About 2,000 years ago people in North Vietnam began growing rice in the Red River Valley. To irrigate their crops they built dykes and dug canals. They were forced to work together and so an organized kingdom emerged called Van Lang. However in the 2nd century BC the Chinese conquered the area. The Chinese ruled northern Vietnam for more than 1,000 years and Chinese civilization had a great impact on the Vietnamese. However in South Vietnam there was Indian influence. From the 1st century to the 6th century AD the southernmost part of Vietnam was part of a state called Funan.
In the middle of Vietnam an Indian influenced state called Champa arose in the 2nd century AD.
In North Vietnam the people resented Chinese rule and in 40 AD the Trung sisters led a rebellion. They formed an independent state. However in 43 AD the Chinese crushed the rebellion and the sisters killed themselves. The Chinese continued to rule North Vietnam until the 10th century. Finally in 938 a leader named Ngo Quyen defeated the Chinese at the battle of Bach Dang River and North Vietnam became an independent state.
In the 13th century the Mongols invaded Vietnam three times. In 1257 and 1284 they captured the capital but each time they soon withdrew. Then in 1288 the Vietnamese leader Tran Hung Dao routed the Mongols at the Bach Dang River.
However in the early 15th century China tried to regain control of North Vietnam. In 1407 they occupied the country but their rule was resisted. In 1418 Le Loi began the Lam Son Uprising. By 1428 the Chinese were driven out and Le Loi became the Emperor Le Thai To. Under his successors the central Vietnamese state of Champa became a vassal state of North Vietnam.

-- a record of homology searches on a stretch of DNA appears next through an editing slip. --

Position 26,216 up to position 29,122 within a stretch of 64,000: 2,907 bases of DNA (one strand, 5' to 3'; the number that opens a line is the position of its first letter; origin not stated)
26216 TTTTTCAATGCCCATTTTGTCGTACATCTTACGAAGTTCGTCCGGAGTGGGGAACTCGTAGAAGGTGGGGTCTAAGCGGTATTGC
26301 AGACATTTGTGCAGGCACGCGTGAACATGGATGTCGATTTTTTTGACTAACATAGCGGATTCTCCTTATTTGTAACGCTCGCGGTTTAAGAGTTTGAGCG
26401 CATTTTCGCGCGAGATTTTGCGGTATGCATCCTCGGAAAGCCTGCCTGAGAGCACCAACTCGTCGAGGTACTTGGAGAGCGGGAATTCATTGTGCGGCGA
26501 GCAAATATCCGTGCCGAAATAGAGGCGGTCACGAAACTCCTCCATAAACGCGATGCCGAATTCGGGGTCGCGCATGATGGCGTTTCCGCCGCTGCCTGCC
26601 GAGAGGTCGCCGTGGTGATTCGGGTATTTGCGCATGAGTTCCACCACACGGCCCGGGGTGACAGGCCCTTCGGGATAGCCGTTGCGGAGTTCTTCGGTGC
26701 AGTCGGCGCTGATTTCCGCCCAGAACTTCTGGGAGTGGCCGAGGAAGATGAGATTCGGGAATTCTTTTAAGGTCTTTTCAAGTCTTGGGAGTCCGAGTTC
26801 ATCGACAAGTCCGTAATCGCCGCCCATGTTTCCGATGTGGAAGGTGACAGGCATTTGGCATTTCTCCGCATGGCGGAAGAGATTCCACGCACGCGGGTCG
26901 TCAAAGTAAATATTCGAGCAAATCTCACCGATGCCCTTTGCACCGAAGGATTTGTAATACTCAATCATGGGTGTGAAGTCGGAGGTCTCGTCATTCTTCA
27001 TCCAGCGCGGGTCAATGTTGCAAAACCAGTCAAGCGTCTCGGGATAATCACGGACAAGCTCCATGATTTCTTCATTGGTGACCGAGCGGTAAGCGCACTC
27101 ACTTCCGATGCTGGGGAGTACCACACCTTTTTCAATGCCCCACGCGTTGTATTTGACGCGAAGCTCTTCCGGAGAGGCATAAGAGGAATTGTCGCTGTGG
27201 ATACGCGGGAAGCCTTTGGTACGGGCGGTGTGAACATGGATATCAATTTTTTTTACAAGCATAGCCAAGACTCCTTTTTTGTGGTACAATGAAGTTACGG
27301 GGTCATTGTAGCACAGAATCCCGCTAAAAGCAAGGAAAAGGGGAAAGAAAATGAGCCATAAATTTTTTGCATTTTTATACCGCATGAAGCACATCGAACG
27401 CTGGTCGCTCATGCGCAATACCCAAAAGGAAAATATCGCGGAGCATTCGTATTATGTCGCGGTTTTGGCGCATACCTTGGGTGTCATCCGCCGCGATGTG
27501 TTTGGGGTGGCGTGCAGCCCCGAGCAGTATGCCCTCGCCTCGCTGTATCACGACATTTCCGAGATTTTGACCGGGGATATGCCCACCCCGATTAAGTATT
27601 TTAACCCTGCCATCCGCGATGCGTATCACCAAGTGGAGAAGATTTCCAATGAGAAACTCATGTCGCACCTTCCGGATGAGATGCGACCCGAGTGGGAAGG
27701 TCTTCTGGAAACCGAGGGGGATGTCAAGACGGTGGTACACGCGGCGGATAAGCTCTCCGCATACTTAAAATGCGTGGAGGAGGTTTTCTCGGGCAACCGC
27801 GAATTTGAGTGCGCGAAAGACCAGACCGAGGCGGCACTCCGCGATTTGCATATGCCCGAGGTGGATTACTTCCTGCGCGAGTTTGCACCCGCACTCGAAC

However in the early 16th century the power of the Le dynasty declined. During the 17th and 18th centuries two rival families effectively held power, the Trinh in the north and the Nguyen in the south. The Nguyen family conquered the Mekong Delta from the Khmer Empire.
In the 1770s a rebellion began in the town of Tay Son. Three brothers called Nguyen led it. Gradually they took territory from the Nguyen lords in the south and the Trinh lords in the north. By 1786 they were in control of the whole of Vietnam and one brother, Nguyen Hue made himself Emperor Quang Trung. In 1788 the Chinese intervened in Vietnam but the Vietnamese routed them at Dong Da.
However a Nguyen lord named Nguyen Anh escaped. He raised an army and from 1789 he pushed back the rebels. Nguyen Anh took Hanoi in 1802 and made himself Emperor Gia Long. Under him Vietnam became a strong united kingdom.
Meanwhile the Portuguese reached Vietnam by sea in 1516. In their wake came missionaries, first Dominicans then Jesuits and the Roman Catholic Church made some headway in Vietnam. The French in Vietnam
In the late 19th century Vietnam became a French colony. However the French took over Vietnam in stages. In 1859 they captured Saigon. Finally in 1883 North and Central Vietnam was forced to become a French protectorate.
The French built infrastructure in Vietnam such as the Saigon to Hanoi railway. They also built roads and bridges. However the building was funded by heavy taxation. Naturally the Vietnamese wanted independence. The Communists spearheaded the struggle for independence. Ho Chi Minh founded the Revolutionary Youth League from the safety of China in 1925. In 1930 it became the Vietnamese Communist party.
In 1940 the Germans defeated France. Japan decided to take advantage of French weakness and they forced the French government to allow Japanese troops to occupy French Indo-China, although they left the French administration in place.
The Vietnamese Communists or Viet Minh fought the Japanese and by 1945 they controlled parts of North Vietnam. Meanwhile in March 1945 the Japanese took control of the administration of Vietnam and when Japan surrendered on 15 August 1945 they left a power vacuum.
Ho Chi Minh...
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